Our design team look towards India as a source of inspiration: from the incredibly talented artisans to its rich textile pattern heritage. Indian craftsmanship is such a strong part of our brand identity, and we continue to be influenced and educated by the Indian artisans we partner with. So much of our inspiration comes from translating ancient techniques into modern fashion, but today we look further afield at what’s happening in modern Indian art.
Meet two of the creatives behind India’s contemporary art scene, Rupi Kaur and Sumakshi Singh, helping to shine a spotlight on Indian culture, narratives and techniques in a thoroughly modern way.
Based in Toronto, Punjabi-Sikh creative Rupi Kaur has been dubbed the ‘modern day poet’. The 26-year-old garnered a cult-like following for her short poetry and prose showcased on social media. She rose to fame by sharing her short poetry in Instagram and Tumblr-friendly form, self illustrating these thought-provoking excerpts inspired by love, loss & female empowerment.
The act of writing and drawing go hand-in-hand for Rupi, who illustrates every one of her poems. With many of her poems being only a few lines long, she has managed to captivate a new generation of followers; breathing a new lease of life into the ancient art of poetry.
Growing up around her Indian family traditions of performing Sikh holy texts written in poetic verse, she practised and performed Indian classical music and spoken word from a young age. She also started drawing at the age of five when her mother handed her a paintbrush and said ‘draw your heart out.’ Self expression has always been a part of Rupi’s life, claiming her passion for poetry was passed down from her father’s love of holy Sikh scriptures.
to worry about
the sun and her flowers are here
- Rupi Kaur
What’s stronger than the human heart / which shatters over and over and still lives.
For a lot of Rupi’s work, she feels a cathartic sense of release as her work’s subjects are sometimes seen as provocative, exploring risky or taboo subjects. In a recent Guardian article, she describes her work as being raw and completely honest, not what traditional Indian culture is built around.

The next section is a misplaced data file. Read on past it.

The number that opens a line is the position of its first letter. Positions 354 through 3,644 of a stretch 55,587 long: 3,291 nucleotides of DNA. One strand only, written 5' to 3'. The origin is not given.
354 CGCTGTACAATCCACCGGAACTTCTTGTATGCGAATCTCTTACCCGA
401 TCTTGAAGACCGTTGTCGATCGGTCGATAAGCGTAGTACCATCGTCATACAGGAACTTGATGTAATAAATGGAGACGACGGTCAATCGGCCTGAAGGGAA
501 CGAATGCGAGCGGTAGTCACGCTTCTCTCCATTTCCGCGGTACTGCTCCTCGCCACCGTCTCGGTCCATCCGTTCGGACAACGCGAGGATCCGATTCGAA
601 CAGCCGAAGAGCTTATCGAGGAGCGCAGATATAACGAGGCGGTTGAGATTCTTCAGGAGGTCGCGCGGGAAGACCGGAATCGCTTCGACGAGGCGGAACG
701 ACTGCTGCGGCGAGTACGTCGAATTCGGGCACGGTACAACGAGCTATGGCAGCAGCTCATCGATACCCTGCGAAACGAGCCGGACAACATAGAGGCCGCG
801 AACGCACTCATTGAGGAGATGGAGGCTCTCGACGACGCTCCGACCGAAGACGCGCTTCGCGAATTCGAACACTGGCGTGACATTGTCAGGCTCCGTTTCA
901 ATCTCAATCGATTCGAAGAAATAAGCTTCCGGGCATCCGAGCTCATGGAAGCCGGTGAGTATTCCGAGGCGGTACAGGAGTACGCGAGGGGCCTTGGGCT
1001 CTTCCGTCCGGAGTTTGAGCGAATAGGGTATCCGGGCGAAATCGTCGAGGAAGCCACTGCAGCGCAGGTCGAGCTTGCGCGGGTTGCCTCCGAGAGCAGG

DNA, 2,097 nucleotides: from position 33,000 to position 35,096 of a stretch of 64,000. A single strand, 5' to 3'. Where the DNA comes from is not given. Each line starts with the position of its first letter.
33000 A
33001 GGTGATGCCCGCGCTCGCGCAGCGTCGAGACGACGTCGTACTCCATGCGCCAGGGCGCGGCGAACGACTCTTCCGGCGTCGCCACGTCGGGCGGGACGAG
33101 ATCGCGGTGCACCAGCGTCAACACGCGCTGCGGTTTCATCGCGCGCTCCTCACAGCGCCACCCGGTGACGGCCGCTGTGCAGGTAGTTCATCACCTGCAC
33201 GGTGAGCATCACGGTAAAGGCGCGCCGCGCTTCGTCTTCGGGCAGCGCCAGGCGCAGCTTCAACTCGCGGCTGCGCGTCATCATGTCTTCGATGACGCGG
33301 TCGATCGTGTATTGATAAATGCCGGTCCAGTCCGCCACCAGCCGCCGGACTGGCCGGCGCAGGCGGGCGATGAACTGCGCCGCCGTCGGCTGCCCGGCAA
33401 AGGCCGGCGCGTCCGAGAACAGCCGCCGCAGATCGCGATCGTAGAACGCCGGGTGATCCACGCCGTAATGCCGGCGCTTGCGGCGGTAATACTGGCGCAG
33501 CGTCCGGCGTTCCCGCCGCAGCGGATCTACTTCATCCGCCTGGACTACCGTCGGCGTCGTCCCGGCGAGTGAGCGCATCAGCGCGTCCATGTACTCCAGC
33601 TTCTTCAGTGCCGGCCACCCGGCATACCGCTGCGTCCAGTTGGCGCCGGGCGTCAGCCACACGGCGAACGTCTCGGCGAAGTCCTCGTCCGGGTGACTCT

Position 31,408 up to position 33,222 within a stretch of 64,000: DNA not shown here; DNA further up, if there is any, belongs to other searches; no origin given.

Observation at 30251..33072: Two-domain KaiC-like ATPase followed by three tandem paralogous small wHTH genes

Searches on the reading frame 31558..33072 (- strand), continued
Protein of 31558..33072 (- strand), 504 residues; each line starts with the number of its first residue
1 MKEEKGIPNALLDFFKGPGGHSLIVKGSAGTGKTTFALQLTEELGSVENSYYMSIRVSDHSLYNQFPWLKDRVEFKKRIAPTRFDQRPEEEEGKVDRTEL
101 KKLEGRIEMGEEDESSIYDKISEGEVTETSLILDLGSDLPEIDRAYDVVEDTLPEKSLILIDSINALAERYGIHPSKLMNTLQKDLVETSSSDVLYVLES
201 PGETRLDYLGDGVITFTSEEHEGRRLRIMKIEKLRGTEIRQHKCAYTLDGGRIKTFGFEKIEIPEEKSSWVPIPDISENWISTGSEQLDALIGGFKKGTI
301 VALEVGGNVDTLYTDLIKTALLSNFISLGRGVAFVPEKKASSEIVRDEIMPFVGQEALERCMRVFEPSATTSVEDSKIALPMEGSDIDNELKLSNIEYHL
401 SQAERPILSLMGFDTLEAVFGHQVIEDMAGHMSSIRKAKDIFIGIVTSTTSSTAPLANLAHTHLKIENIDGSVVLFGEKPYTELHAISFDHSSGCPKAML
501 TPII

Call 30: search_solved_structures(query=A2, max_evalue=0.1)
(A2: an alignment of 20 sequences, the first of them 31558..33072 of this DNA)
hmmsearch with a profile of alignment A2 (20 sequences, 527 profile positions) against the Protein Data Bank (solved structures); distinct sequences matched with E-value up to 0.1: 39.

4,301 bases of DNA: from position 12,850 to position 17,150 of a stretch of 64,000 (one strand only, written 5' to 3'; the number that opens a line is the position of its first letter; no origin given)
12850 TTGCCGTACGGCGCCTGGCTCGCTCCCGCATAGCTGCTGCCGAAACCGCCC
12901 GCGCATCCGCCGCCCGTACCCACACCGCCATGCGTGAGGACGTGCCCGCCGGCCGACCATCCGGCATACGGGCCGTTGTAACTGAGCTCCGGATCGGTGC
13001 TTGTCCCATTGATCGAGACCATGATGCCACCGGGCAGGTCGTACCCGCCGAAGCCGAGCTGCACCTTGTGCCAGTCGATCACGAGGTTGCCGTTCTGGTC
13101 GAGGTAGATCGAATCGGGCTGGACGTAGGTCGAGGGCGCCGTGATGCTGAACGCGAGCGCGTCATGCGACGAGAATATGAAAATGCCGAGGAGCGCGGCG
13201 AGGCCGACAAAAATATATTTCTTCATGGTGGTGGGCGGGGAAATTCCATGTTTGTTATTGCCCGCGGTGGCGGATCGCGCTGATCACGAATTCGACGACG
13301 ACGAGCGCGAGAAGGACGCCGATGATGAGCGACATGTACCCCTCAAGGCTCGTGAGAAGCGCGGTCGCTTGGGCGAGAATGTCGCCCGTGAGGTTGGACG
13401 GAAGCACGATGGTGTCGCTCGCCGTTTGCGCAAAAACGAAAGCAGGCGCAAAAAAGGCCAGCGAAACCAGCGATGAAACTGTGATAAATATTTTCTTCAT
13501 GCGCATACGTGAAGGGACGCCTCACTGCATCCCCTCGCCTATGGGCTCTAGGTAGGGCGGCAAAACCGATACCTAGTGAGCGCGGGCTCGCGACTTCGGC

For South Asian women, you’re supposed to be quiet and not have those opinions
Starting to perform her poems on stage during university, her fan base grew from a small South-Asian community of friends and family to a worldwide online audience. With a growing popularity, she released a self-published collection of poetry and sketches called “Milk and Honey” in 2014, which became one of the most influential poetry books of the 21st century. With another book released in 2017 “The Sun and Her Flowers”, an international tour and a third book in the pipeline, Rupi’s creative journey looks like it’s only just beginning.
Cited as one of India’s “contemporaries to watch” by Vogue, Delhi based artist Sumakshi Singh is making waves in the Indian art scene with her delicate and intricate works of art. With an academic art background from universities in India and America, Sumakshi splits her time between teaching and nurturing emerging creative talent and exhibiting new artwork.
Known for her interactive installations and sculptures, her work has been exhibited in galleries, museums and almost all the top art venues in the world, including the Kochi-Muziris Biennale; Museum of Contemporary Art, Lyon; and MAXXI Museum, Rome.
Not wanting to conform to any one medium, Sumakshi doesn’t want to be defined by a specific artistic style. Instead, the common theme to her work is its inspiration: Sumakshi builds ethereal and delicate worlds all inspired by her life and family memories.
I am not an artist who goes with a concept. Something just starts to happen, and then I start to understand why.
The flowers I made are not attached to the ground. I made sure that they levitate and hover, like dreams.
Known mostly for her intricate embroidered art, we picked work from her two most influential exhibitions: “In the Garden” 2017 and “33 Link Road” 2019, exhibited in galleries in Mumbai, New Delhi and London. Using only thread & wire, these installations were inspired by intimate family memories.
“In the Garden” was inspired by the hand-written letters her mother would send to her, full of pressed flowers from her childhood garden. She tells The Hindi in a recent interview, “I was trying to flatten out, archive, preserve and record the memories”, creating lace-like floral sculptures encased in glass bottles and veils.
“33 Link Road”, is Sumakshi’s most personal work to date, inspired by her grandparents’ home in New Delhi. Mapping out the intimate memories of their home, she depicts the architectural measurements down to the last detail by converting it into a life-size installation in white thread: giving it an emotional, dream-like and deeply personal feeling. Sumakshi wanted the viewer to feel a deep connection to her art, giving them an insight into her world and her upbringing.
The craftsmanship in Sumakshi’s artwork is exquisite, using her artistic training and extreme patience to create truly intricate and incredibly detailed textile sculptures. Most of her work is site-specific installation, taking anytime between two weeks to two months to finish one piece.
Currently working on new art concepts from her studio in Delhi, we can’t wait to see what’s next for Sumakshi. Watch this space!